Leadership | Ethics and compliance | Results | Looking ahead
TI’s governance structure is designed to facilitate company decision-making and accountability, and its leaders are responsible for supporting and driving ethical business practices globally.
In 2013, our leaders addressed new regulatory requirements, expanded our board of directors, reinforced our values, and trained employees and suppliers on the Electronic Industry Citizenship Coalition’s (EICC) Code of Conduct, to which we now subscribe.
The Governance and Stockholder Relations Committee within TI’s board of directors maintained its diligence in monitoring stakeholder sentiment in 2013. Committee members reviewed presentations on our governance practices, stockholder activity, key citizenship investments and outcomes, and TI’s political action committee expenditures.
We also welcomed two new members to our board of directors: Mark A. Blinn, president and chief executive officer of Flowserve Corp.; and Ronald Kirk, U.S. trade representative under President Barack Obama.
Ethics and compliance
TI began using the EICC Code of Conduct as a source of guidance in 2012, and will continue to align and adopt best practices and processes within the electronics industry. We also encourage our first-tier suppliers to do the same.
The EICC code was designed to ensure worker safety and fairness, environmental responsibility, and business efficiency – both within a company and across its supply chain. To evaluate how closely our own factories’ policies and protocols adhere to the code, we had all sites complete a self-assessment questionnaire designed by EICC members. These evaluations found some opportunities for improvement, but no significant compliance gaps.
We also trained TI managers and employees in Malaysia and Taiwan on the EICC code to increase their awareness and understanding of ethical behavior expectations, human rights protection and local labor laws. The EICC and TI auditors then audited these sites and helped them identify and correct issues. Improvements were quickly apparent in workplace safety, cafeteria cleanliness, sanitation and oversight of third-party waste vendors.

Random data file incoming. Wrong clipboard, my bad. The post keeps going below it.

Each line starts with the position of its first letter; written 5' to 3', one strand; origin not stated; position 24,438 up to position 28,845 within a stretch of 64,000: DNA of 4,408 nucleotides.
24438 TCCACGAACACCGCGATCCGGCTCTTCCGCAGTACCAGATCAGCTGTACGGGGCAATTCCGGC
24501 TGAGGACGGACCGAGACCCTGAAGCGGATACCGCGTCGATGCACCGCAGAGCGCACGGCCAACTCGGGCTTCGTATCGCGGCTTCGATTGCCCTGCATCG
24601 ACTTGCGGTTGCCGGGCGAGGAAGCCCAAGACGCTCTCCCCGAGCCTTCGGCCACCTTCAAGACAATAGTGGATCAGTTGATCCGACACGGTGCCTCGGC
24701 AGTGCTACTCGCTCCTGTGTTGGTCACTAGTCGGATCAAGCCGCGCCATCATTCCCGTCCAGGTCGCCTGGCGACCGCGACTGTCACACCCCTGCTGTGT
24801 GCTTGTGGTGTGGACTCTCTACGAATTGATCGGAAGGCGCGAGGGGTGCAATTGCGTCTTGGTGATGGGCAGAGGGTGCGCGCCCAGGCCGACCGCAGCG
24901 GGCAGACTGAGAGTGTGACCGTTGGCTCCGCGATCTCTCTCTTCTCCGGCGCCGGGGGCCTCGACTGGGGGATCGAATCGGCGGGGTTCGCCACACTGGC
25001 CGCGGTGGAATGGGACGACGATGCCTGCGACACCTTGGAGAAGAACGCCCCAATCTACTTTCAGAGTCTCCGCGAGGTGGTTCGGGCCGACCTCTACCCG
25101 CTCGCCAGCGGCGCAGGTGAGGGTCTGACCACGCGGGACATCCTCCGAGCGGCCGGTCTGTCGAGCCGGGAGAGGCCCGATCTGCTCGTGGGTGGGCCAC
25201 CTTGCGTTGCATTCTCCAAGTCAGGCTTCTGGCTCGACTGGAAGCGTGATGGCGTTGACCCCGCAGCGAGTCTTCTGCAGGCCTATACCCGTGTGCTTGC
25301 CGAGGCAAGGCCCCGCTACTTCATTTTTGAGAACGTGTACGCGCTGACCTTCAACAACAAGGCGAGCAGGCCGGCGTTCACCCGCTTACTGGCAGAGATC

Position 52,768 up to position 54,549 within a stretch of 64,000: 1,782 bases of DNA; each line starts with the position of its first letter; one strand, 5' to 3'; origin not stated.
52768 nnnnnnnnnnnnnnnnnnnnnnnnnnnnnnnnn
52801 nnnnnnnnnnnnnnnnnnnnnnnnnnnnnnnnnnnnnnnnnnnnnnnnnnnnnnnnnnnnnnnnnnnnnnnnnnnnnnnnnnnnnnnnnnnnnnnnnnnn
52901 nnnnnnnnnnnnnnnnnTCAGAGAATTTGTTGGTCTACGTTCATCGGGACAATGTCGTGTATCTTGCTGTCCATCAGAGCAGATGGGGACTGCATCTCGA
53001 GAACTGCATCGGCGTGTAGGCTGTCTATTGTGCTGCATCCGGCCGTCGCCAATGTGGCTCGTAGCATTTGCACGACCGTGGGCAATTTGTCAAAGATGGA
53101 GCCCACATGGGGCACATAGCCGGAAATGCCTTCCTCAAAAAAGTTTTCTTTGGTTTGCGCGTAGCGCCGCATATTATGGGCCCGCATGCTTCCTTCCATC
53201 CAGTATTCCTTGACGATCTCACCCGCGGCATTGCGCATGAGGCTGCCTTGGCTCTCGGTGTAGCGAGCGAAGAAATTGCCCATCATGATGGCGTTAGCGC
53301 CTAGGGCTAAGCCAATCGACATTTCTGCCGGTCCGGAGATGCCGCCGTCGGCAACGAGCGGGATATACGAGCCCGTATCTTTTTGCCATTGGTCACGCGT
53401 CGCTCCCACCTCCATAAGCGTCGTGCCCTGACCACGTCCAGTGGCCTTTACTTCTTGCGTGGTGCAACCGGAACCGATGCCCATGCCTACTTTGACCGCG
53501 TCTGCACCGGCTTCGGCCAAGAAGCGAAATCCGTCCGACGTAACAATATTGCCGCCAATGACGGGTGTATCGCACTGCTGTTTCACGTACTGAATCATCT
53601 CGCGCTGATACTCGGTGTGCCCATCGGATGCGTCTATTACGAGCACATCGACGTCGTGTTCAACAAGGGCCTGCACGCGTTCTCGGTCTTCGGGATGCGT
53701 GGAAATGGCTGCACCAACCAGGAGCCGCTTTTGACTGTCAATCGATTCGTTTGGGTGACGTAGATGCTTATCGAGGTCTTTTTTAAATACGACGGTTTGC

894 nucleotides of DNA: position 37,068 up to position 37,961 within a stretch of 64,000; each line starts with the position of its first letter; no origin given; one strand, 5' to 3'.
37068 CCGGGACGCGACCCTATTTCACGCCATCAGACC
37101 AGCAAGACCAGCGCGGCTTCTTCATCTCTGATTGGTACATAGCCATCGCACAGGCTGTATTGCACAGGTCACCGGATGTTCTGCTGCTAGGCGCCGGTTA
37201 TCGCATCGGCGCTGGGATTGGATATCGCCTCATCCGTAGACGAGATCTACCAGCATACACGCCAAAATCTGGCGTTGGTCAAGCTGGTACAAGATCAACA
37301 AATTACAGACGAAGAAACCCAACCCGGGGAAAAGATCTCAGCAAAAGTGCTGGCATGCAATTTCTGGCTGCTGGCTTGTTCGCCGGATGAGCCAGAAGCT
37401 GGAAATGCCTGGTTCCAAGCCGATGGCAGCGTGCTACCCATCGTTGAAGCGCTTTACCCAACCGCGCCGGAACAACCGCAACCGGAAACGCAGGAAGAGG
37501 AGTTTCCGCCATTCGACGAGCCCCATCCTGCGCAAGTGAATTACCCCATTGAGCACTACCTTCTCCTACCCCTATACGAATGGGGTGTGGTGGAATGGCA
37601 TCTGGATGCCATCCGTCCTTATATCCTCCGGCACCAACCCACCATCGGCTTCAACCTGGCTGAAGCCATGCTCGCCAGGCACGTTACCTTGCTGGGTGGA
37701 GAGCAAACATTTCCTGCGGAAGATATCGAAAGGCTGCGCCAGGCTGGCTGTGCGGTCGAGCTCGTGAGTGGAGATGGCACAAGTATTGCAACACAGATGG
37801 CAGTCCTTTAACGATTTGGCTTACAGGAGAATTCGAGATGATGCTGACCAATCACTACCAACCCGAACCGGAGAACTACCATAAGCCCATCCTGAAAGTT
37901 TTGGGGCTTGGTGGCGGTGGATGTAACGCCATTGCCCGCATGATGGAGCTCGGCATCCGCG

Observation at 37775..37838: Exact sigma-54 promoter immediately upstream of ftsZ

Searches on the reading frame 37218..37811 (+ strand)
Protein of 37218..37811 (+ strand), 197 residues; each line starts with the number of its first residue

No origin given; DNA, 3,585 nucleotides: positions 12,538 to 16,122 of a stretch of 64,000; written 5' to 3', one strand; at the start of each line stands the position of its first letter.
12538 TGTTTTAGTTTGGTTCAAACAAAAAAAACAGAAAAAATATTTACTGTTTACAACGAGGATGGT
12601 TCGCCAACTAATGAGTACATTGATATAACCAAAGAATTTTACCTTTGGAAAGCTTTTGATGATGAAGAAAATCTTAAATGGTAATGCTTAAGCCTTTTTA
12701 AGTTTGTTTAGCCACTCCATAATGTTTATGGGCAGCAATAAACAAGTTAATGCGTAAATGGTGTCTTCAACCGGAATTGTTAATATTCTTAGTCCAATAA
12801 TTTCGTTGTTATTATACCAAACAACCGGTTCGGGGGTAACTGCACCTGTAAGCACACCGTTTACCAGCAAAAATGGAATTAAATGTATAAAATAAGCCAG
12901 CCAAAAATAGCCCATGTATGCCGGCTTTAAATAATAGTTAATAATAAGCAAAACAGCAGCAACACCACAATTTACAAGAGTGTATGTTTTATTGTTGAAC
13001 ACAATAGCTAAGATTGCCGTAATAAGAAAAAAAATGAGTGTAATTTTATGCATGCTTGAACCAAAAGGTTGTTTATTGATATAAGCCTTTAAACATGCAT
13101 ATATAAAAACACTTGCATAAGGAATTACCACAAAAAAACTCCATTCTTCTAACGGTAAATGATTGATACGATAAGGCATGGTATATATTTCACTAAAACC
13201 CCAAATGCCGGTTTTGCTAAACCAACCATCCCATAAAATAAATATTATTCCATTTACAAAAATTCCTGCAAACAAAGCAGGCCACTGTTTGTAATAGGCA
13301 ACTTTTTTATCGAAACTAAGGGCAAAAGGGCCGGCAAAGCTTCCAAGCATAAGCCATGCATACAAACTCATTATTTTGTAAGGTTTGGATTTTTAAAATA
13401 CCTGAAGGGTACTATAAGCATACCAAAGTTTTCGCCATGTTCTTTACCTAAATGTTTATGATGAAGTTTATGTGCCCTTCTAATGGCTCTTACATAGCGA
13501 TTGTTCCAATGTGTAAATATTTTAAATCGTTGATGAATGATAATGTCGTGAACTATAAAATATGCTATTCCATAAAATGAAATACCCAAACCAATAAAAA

To help employees maintain compliance with both internal and external guidelines and laws, we continued providing extensive training globally. We offered specialized courses in:
- The EICC Code of Conduct.
- TI’s Code of Business Conduct.
- TI’s Supplier Code of Conduct.
- Environmental, safety and health.
- Fraud awareness.
- Confidential information protection.
- The Foreign Corrupt Practices Act.
- Anticorruption compliance.
- International trade compliance.
- Preventing workplace harassment.
In 2013, TI:
- Experienced no material incidents and received no material fines on any legal matter, including matters relating to environmental, labor, human rights, bribery and corruption laws.
- Trained more than 32,000 employees on TI’s Ethics and Compliance Awareness Program and Code of Business Conduct. We also trained more than 31,500 employees on preventing workplace harassment and confidential information protection.
- Responded to 355 inquiries received through the Ethics Office and accounting audit hotline. Many did not relate specifically to ethics issues, but were instead questions related to (for example) employment or customer support. Inquiries that were ethics-related were resolved by the Ethics Office or forwarded to the appropriate operation for handling. None of the inquiries or contacts presented an accounting issue or appeared to pose a material financial risk.
TI continued to be recognized as a leader in responsible and ethical business practices by:
- Corporate Responsibility Magazine, which named TI one of the “100 Best Corporate Citizens” for the 11th year.
- Ethisphere Institute, which named TI one of its “World’s Most Ethical Companies” for the eighth consecutive year.
- Fortune Magazine, which recognized TI among its “World’s Most Admired Companies” (No. 2 in semiconductors) for the 10th consecutive year.
- New York Stock Exchange Euronext Vigeo, for being among the 50 most advanced U.S. companies for corporate responsibility.
- Thomson Reuters, which included TI as a member component on its Corporate Responsibility Indices.
In 2014, we intend to:
- Change how we identify and audit high-risk suppliers to align with EICC protocols.
- Build employee and management understanding of EICC evaluation tools and methods before conducting third-party validated audits at two TI sites.
- Continue training:
- Manufacturing, customer-facing and procurement employees on the EICC code, and vendors on the TI Supplier Code of Conduct.
- All employees worldwide on ethical decision-making.
- Salaried employees on export compliance.
- U.S. employees on environmental, safety and health.
- All supervisors of California-based employees on preventing sexual harassment.
- Appropriate employees on the Foreign Corrupt Practices Act and how to protect personal information.
- Update our Code of Business Conduct, which will be rolled out in early 2015 in e-book format to help educate internal and external stakeholders.